All western schoolchildren have heard of Sacagawea, and even more know the story of Pocahontas either from class or the Disney movie. But who was the great – and comparatively unknown – Marie Dorion? No less than one of the most resilient, courageous, and frankly badass women in history. Dorion (1786 – 1850) was the daughter of a French Canadian father and a Native American mother. A seasoned survivalist, she would go on to become the only female member of John Jacob Astor’s legendary Astoria expedition, whose goal was to establish the first trading post at the mouth of the Columbia.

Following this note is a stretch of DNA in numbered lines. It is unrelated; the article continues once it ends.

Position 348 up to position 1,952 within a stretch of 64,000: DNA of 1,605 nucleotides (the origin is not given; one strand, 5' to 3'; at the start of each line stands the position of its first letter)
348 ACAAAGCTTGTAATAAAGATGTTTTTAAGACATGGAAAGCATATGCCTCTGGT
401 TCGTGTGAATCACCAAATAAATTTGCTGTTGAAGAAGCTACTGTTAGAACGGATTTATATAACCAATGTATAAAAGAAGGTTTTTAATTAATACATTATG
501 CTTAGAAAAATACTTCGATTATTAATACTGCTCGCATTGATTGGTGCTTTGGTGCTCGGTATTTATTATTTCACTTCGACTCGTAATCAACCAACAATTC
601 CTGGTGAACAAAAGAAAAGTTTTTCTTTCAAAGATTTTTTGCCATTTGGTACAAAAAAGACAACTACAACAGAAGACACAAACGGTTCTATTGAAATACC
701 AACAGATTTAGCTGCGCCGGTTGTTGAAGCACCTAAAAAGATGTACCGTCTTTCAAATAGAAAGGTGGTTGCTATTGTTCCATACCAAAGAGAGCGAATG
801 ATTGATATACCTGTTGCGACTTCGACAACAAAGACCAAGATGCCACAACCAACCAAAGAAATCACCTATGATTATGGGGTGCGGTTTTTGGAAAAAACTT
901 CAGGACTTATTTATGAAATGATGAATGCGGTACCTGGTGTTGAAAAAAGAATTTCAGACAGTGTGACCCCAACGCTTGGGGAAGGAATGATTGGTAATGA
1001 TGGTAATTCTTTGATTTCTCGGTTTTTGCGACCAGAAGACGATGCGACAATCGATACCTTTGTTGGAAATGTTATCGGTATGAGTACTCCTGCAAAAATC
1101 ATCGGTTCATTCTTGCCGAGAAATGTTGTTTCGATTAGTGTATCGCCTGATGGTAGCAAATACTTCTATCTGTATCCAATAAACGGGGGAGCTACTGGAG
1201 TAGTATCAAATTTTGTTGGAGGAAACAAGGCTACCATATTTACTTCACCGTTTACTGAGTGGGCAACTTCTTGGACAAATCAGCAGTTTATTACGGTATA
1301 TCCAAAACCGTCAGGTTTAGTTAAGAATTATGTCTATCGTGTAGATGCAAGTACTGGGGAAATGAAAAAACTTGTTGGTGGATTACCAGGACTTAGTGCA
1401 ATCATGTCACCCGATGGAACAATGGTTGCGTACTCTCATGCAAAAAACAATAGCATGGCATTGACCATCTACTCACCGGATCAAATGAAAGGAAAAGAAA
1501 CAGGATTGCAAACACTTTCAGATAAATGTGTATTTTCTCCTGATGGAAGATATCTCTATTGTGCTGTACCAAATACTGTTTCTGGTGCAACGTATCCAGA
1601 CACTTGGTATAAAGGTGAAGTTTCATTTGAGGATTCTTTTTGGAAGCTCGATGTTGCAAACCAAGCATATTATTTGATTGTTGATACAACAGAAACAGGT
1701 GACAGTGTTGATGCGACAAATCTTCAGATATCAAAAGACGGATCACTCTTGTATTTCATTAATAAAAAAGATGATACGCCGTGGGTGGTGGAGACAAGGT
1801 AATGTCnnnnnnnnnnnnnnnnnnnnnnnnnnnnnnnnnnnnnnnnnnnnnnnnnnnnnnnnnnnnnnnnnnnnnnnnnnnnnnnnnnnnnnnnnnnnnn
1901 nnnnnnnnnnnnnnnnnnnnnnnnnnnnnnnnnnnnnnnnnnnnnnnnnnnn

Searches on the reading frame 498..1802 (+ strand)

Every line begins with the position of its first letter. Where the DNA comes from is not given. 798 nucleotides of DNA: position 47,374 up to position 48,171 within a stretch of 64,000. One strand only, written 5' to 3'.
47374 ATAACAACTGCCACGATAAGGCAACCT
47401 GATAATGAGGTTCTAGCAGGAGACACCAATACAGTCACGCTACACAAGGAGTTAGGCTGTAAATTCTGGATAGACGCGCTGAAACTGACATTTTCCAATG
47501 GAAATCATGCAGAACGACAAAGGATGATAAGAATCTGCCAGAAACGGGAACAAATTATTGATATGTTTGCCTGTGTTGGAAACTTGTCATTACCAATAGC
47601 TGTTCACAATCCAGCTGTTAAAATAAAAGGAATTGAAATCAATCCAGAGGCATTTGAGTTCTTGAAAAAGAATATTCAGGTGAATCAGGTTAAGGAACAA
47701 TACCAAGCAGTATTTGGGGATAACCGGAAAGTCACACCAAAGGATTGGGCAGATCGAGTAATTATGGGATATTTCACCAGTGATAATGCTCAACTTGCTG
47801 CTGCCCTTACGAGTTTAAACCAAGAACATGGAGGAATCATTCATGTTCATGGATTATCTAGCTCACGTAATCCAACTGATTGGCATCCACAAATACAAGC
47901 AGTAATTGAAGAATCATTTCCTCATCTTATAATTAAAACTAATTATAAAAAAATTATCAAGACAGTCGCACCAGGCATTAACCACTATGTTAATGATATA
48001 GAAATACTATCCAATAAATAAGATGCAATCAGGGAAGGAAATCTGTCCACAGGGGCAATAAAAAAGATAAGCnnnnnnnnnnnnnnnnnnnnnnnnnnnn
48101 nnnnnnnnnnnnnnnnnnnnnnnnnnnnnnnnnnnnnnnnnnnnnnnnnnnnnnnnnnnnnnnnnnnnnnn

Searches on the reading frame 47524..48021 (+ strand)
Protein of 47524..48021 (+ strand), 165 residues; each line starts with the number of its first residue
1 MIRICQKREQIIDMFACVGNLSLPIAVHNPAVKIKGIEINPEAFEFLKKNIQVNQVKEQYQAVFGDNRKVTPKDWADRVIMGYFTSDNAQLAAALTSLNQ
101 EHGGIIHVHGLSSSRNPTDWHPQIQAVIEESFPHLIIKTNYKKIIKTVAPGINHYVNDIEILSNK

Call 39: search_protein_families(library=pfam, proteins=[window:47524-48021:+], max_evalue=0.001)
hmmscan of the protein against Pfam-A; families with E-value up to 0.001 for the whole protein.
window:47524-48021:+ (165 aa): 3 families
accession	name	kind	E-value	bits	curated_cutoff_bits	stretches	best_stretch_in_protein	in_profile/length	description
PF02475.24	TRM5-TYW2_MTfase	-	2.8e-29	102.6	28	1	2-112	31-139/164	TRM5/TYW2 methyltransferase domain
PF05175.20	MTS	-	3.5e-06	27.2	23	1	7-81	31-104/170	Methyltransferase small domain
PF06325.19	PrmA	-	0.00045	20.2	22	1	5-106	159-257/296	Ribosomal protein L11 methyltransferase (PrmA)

Along with her husband, Pierre Dorion, and a band of trappers, Marie traversed mountains, plains, and raging rivers – all with her small children in tow. Stranded after her spouse and the other members of her party were killed and scalped, Marie and her two young sons set out against all odds across a glacial winter landscape. It was a brutal journey that has more than earned its place in the epic-odyssey canon.
Today, the story of Marie Dorion and the Astoria expedition, or the story of Marie Dorion and John Jacob Astor, is the stuff of towering and underappreciated history. Read on to find out more.